Exotic Matter has begun shipping Naiad, the fluid-simulation software used on movies including Avatar and The Chronicles of Narnia: The Voyage of the Dawn Treader.
Developed by Marcus Nordenstam and Robert Bridson, the co-authors of Double Negative’s in-house fluid system, the release puts Naiad’s innovative toolset within reach of studios worldwide, and may even ultimately lead to a new global standard for simulations.
Fast and powerful
In addition to a range of standard tools for liquid and gaseous simulation, Naiad uses an innovative tiling approach to confine calculations only to the fluid being simulated, rather than wasting processing power on a surrounding volume of empty space.
Those who have used the software in production report that it is very fast indeed: Avatar’s entire ocean surface is said to have been simulated on a single high-spec workstation.
A new standard in simulation?
In addition to the command-line application, Naiad ships with the open source Naiad Studio GUI: a node-based interface that enables artists to build simulations by dragging and dropping Houdini-style operators.
Exotic Matter hopes that the Naiad interface format will become an industry standard in the same way that RenderMan has become for rendering, facilitating workflows between studios.
“While there are things about [the RenderMan standard] that people don’t like, I think that everyone would agree that the fact that there is a standard has allowed a lot of different parts of a 3D pipeline to work together very easily across facilities and across shows,” said Nordenstam when we spoke to him earlier this year.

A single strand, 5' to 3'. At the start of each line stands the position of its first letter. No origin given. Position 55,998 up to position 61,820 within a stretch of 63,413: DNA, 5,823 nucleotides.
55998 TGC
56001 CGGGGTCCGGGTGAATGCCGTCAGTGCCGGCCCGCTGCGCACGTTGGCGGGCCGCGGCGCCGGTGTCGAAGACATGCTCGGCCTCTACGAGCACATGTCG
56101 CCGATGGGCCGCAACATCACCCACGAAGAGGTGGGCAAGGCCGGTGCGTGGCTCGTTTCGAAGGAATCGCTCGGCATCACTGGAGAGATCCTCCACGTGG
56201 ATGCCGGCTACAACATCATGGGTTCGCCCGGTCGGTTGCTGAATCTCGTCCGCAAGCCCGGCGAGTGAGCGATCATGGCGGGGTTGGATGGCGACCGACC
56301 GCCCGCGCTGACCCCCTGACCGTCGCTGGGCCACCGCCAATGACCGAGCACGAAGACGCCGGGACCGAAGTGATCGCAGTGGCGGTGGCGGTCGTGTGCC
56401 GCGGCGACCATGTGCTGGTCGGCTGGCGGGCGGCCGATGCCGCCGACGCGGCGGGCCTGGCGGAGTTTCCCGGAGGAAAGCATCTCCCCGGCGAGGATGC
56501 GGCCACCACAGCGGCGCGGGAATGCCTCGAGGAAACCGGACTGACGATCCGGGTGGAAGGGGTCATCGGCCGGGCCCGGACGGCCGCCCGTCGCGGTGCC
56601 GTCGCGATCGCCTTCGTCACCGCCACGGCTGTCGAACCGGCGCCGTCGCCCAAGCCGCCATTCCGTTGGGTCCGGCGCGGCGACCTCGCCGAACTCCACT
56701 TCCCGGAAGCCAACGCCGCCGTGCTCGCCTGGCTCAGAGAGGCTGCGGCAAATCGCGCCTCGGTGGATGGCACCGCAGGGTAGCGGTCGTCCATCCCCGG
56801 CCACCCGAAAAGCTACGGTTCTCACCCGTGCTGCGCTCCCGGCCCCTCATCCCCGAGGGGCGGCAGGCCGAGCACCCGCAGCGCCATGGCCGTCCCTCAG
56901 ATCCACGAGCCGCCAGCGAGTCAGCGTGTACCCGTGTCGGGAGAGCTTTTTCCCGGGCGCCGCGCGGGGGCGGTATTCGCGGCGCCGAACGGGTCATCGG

“There are always going to be times when you have to go outside the standard … but hopefully, the Naiad interface will take care of 90% of bread-and-butter fluid simulation.”
Pricing and specifications
But while the release will come as welcome news for many small-to-medium-sized studios, the price and platform restrictions mean that it may be some time before freelancers get to play with the software.
The software is currently available for 64-bit Linux, with an OS X version in the pipeline. Nordenstam commented that given the small development team and Linux-based core user base, it may be some time before we see a Windows version.
The Exotic Matter currently lists the release date of the Windows edition as “possibly 2011 … but we don’t guarantee it”.
Naiad is available for an annual fee of 50,000 SEK (around $7,400), including support. Every fifth licence is free.